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The National Partnership for Women & Families submits this written statement to share the perspectives of patients and consumers on using electronic health information exchange to improve their health and health care.
A review of concrete steps the 113th Congress can and should take to prohibit discrimination and expand opportunities and eliminate sexual harassment in the workplace.
Every day, workers in the United States struggle to meet the demands of work and family because their workplaces lack basic family friendly policies. It is past time for workplaces to reflect the needs of today’s families, which include the ability to care for children, family members and elderly relatives while being productive, responsible employees.
National Partnership’s Consumer Partnership for eHealth and Campaign for Better Care respond to a Senate white paper on the Meaningful Use Incentive Program. Citing the program’s accomplishments and benefits for patients, families and caregivers, consumers call for Meaningful Use to continue moving forward.
On behalf of the National Women’s Law Center, the National Partnership for Women & Families, and the undersigned organizations, we write in strong support of the nomination of Thomas E. Perez to be Secretary of the U.S. Department of Labor.
The Quality Care for Moms and Babies Act (S. 425/H.R. 896), introduced by Senators Debbie Stabenow (D – Mich.) and Chuck Grassley (R – Iowa), and Congressman Eliot Engel (D – N.Y.), would improve the quality of maternity care for mothers and babies by ensuring that maternity care providers have the needed tools to guarantee that women have access to services that optimize outcomes for both mothers and newborns.
Chair Berrien and Commissioners, my name is Judith Lichtman, and I am Senior Advisor for the National Partnership for Women & Families. We are pleased that the Commission has convened this public meeting and appreciate the opportunity to offer recommendations to promote nondiscrimination in employer wellness programs.
Blue Button is an easy, secure way to download your health data. Already, several federal agencies and many private organizations are using it. For consumers, gaining access to the health information necessary for our health and health care, and the tools to make that information useful, are key benefits of health information technology (health IT).
We know that patients and families want their providers to talk to each other and share health information. As EHRs and other forms of health IT become more commonplace, it is equally important that these systems are able to communicate with each other — otherwise known as interoperability. This comment letter offers consumer input on the question of how best to advance interoperability and health information exchange in the health care system.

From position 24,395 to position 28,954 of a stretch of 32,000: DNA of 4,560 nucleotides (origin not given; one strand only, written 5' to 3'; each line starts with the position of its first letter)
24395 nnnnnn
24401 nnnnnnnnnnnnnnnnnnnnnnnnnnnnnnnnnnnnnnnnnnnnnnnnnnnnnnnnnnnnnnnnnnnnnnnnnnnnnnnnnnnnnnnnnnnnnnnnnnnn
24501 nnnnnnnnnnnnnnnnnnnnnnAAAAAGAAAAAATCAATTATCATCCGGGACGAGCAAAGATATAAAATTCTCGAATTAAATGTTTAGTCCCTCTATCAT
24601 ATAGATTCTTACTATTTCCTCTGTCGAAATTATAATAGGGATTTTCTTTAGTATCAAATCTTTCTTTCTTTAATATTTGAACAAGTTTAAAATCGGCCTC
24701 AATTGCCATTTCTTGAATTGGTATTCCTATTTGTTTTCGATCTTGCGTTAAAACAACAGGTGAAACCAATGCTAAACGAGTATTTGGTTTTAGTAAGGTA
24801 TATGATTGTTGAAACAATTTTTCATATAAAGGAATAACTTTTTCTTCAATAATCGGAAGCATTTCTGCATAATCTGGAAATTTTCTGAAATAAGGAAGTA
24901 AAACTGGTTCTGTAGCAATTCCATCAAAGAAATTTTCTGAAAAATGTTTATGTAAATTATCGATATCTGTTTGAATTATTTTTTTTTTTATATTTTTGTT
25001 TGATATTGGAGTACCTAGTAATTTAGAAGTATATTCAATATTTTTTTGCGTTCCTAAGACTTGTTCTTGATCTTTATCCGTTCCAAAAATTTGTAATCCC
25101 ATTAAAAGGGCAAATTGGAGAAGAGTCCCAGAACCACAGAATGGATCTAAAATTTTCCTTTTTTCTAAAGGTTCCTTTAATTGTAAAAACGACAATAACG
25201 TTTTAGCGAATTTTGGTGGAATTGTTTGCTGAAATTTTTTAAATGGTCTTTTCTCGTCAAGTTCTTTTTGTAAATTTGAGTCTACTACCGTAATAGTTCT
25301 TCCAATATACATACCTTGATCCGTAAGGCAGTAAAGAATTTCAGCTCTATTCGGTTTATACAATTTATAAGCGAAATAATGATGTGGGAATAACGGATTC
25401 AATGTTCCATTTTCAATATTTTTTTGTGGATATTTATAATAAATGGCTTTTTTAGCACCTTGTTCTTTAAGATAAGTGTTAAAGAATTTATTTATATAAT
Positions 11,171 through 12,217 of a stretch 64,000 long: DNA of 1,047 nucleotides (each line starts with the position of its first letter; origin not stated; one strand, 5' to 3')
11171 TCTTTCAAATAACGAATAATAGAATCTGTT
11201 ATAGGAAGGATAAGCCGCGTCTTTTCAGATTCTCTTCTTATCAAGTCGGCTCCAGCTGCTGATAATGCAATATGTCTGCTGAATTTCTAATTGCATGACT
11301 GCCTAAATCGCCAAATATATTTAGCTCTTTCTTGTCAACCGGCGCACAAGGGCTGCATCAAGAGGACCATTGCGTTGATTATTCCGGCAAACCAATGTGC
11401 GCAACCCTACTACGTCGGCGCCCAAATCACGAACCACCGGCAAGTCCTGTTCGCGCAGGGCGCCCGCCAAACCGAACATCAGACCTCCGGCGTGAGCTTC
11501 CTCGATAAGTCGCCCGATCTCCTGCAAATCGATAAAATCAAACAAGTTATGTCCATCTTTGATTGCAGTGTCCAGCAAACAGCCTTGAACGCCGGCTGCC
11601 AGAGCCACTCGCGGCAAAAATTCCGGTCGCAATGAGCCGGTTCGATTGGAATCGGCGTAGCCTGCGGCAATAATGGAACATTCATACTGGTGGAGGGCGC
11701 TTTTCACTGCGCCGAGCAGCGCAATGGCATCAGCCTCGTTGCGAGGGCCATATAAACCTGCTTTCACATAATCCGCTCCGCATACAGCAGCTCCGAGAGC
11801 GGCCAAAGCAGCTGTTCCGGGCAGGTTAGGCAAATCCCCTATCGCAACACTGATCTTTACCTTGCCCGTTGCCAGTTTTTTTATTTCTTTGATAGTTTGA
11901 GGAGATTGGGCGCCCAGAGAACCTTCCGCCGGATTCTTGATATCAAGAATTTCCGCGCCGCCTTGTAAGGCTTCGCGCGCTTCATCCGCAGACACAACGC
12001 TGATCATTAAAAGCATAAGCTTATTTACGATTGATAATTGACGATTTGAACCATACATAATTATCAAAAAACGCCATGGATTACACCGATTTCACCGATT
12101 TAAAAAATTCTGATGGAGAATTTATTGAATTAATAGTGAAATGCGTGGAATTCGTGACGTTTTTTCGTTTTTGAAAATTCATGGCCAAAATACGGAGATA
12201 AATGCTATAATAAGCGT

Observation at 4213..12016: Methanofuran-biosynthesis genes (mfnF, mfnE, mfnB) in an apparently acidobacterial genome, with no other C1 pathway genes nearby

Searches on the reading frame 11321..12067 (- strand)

I am writing to voice the North Carolina Justice Center’s concerns about the Working Families Flexibility Act (H.R. 1406), which allows employers to offer comp time instead of time-and-a-half pay to hourly, non-supervisory workers who work over 40 hours per week.
Submitted to the U.S. House Committee on Education and the Workforce Subcommittee on Workforce Protections Hearing on H.R. 1406, the Working Families Flexibility Act
The Working Families Flexibility Act, to be introduced in the U.S. House of Representatives the week of April 8, 2013 by Martha Roby (R-AL), claims to give working men and women in hourly jobs more time with their families by allowing them, through an agreement with their employer, to choose paid time off as compensation for working more than 40 hours in one week (“comp time”). This proposal is one of the centerpieces of House Majority Leader Eric Cantor’s “make life work” agenda.
The Electronic Health Record (EHR) Incentive Program (e.g. “Meaningful Use”) is an essential catalyst for improving the quality, safety and efficiency of care. Patients and families have already begun to experience early benefits, which will grow exponentially in coming years.
FACT SHEET | A fact sheet on how paid sick days lead to reduced government spending, savings for employers, economic security for families and a stronger economy.
Every day, millions of workers in the United States are forced to jeopardize their wages and their jobs when they become sick or need to care for a sick child or loved one. For women – and particularly for women of color – the inability to earn paid sick days can have devastating consequences.
FACT SHEET | Women in Alabama are paid 74 cents for every dollar paid to men, amounting to a yearly gap of $11,089 between men and women who work full time in the state.
Good afternoon Mr. Chairman, Ranking Member Pallone and distinguished committee members... I am honored to be asked to speak with you today about how the Electronic Health Record (EHR) Incentive Program (commonly known as “Meaningful Use”) is not only catalyzing a fundamental change in the health care system, but is serving as a springboard for innovation.
U.S. House of Representatives, Committee on Energy and Commerce, Health Subcommittee Statement for the Record, Christine Bechtel, Vice President, National Partnership for Women & Families, and Member, Health IT Policy Committee. March 20, 2013.
Three-quarters of women entering the workforce will be pregnant and employed at some point. Most pregnant women are in the workforce. Among women who had a child in 2011, 62 percent were in the labor force.
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